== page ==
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William Williams

William Williams

William Williams was born in Lebanon, Connecticut and the son of Solomon Williams, a popular Connecticut minister. He would go on to graduate Harvard College in 1754 and come back home to prepare for a life in the ministry.  

Although ministry was his passion he would join the militia and help fight the French in the French and Indian War.  On September 8, 1755, Williams suffered a loss when his uncle, who was leading approximately 1,200 men, was killed when he was shot in the head during an ambush.

American Revolution and Political Career

William Williams

After the French and Indian War, William Williams would return home and become a successful entrepreneur. In 1771, he married the daughter of Governor Joseph Trumbull, Mary Trumbull.

This marriage would place him with one of the most influential men in Connecticut Colony and create many opportunities for him.

Although he was extremely wealthy he threw himself behind the idea of American Independence.

He was one of the 56 Declaration of Independence Signers and served on the council of safety throughout the American Revolutionary War.

During the war, he would quit his business and tirelessly work for the cause. He often opened his home for traveling soldiers and gave generously from his own means.

He was a delegate of the Connecticut State Convention of 1788 and would help ratify the Constitution.

He served as a town clerk for 45 years in Lebanon, Connecticut, was a representative of the assembly for more than 50 years, a delegate to the Second Continental Congress, delegate to the Connecticut State Convention and the father of three children.

William Williams, like many during this time, lived a life of service to his country.


He would die in his hometown of Lebanon on August 2, 1811. He was 80 years old.

Charles Goodrich said this about William Williams later years in his Lives of the signers of Declaration of Independence:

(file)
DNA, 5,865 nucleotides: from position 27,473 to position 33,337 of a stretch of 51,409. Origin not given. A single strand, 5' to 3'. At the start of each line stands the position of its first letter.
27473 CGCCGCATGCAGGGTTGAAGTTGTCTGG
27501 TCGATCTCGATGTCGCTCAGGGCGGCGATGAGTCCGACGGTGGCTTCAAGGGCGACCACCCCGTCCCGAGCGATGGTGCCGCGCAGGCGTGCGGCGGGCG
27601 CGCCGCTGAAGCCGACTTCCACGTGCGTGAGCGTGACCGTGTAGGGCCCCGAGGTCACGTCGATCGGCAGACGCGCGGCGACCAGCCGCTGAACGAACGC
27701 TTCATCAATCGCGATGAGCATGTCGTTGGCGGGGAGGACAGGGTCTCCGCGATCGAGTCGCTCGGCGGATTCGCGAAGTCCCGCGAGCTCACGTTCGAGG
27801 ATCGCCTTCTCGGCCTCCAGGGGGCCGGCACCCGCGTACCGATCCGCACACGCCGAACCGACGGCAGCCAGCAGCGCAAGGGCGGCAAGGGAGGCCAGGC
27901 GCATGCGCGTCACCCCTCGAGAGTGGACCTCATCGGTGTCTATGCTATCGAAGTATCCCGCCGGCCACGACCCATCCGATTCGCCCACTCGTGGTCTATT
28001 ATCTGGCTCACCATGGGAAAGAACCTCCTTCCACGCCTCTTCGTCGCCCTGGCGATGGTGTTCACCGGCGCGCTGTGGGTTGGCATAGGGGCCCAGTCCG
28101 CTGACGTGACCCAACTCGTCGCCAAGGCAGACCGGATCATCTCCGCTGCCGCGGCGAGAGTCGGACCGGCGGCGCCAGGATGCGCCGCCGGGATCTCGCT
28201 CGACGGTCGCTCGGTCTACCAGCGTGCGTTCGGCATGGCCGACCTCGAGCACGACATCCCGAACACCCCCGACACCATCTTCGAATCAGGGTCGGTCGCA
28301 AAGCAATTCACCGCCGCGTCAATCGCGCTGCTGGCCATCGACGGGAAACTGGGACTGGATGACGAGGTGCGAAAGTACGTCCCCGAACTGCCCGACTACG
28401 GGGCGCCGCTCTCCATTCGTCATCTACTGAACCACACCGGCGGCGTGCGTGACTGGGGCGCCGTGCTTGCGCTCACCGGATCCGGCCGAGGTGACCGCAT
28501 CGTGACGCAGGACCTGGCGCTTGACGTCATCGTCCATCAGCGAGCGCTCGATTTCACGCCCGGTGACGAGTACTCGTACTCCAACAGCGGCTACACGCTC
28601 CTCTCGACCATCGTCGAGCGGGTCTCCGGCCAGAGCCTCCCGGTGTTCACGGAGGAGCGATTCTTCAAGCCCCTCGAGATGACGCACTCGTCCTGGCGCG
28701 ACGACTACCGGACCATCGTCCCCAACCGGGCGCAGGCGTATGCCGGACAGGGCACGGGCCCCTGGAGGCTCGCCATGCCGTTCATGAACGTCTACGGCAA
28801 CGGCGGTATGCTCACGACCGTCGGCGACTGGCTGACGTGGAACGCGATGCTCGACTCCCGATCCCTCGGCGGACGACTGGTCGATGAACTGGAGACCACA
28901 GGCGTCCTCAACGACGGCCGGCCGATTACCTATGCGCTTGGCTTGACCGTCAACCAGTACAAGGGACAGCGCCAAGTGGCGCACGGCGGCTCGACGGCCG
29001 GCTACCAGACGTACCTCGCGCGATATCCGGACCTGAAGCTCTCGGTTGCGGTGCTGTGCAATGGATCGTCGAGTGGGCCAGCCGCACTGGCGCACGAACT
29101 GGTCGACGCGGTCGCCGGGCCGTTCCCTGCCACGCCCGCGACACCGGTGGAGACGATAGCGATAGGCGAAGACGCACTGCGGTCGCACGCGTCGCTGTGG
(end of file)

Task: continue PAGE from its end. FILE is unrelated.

The demise of his eldest son was a great affliction to the aged and infirm father. The intelligence produced a shock from which he never recovered. From this time, he gradually declined. Four days before his death, he lost the power of utterance, nor was it expected that he would again speak on this side the grave. A short time, however, previously to his death, he called aloud for his deceased son, and requested him to attend his dying parent. In a few moments he closed his life. This event occurred on the 2d day of August, 1811, in the 81st year of his age. 

To this biographical sketch of Mr. Williams, we have only to add a word, respecting his character as a Christian. He made a profession of religion at an early age, and through the long course of his life, he was distinguished for a humble and consistent conduct and conversation, While yet almost a youth, be was elected to the office of deacon, in the congregational church to which he belonged, an office which he retained during the remainder of his life. His latter days were chiefly devoted to reading, meditation, and prayer. At length the hour arrived, when God would take him to himself. He gave up the ghost, in a good old age, and was gathered to his fathers.

William Williams Grave

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